This graphic depiction compares our solar system with a newfound
planetary system, 55 Cancri. The new system has a larger-than-Jupiter-mass
planet in an orbit similar to the orbit of our Jupiter. Another large gaseous
planet orbits closer to 55 Cancri. Image courtesy NASA/JPL.
Cluster of burned-out white dwarf stars as seen by the Hubble Telescope
are 12 to 13 billion years old. Since the first stars formed less than 1 billion
years after the universe began in a big bang, these oldest stars finally give a pretty
precise clock on this universe's age: 13 to 14 billion years. The Earth and its
solar system are 4.5 billion years old. Images courtesy NASA
and H. Richer, University of British Columbia.
A Puzzling star
RX J1856, a star of unknown matter 400 light years from earth. Image courtesy NASA/SAO/CXC/J.Drake et al.
Four hundred light years from earth, the star known as RX J1856 in the constellation Corona Austrina "radiates like a solid body with a temperature of 700,000 degrees Celsius and has a diameter of about 7 miles," according to NASA's Chandra X-Ray Observatory and Hubble Space Telescope data. The startling theory is that the star is collapsed and its matter is denser than nuclear matter, the most dense matter found on earth. Since the star's size is so small, "This raises the possibility that these stars are composed of free quarks or crystals of sub-nuclear particles rather than neutrons. In other words, the neutrons in the puzzling star might have dissolved into an extremely dense soup of 'up,' 'down' and 'strange' quarks to form a 'strange quark star.'"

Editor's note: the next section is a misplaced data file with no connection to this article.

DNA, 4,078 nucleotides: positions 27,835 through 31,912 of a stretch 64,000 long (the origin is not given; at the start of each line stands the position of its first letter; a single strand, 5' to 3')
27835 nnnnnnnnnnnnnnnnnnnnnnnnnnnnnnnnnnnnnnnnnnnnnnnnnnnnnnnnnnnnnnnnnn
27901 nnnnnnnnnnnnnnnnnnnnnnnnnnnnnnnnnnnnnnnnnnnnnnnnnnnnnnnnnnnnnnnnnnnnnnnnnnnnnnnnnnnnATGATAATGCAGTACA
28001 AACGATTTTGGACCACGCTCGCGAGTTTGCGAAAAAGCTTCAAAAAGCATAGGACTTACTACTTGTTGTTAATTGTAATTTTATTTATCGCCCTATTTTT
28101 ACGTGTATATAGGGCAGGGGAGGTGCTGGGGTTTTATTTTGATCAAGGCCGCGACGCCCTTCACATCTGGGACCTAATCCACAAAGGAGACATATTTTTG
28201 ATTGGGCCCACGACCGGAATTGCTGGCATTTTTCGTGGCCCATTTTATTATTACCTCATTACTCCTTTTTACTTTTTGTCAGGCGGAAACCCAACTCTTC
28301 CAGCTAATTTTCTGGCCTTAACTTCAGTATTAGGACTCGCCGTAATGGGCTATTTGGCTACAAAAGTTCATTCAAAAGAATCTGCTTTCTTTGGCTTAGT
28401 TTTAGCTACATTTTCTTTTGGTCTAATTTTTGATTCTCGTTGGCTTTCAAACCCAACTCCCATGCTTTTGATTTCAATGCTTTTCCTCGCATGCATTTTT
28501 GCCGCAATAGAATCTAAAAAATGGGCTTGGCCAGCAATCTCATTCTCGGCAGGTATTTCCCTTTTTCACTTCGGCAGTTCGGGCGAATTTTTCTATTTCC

Five Planets Line Up Over Stonehenge
Jupiter is the brightest point in the upper left. The triangle above one of Stonehenge's horizontal stones is formed by Saturn (left), Mars (top), and Venus (right). Smaller, dimmer Mercury is below and to the right of the triangle. Beginning Monday, May 13, this planetary grouping will be joined by the crescent moon. The last moon and planet line-up like this one was in February 1940.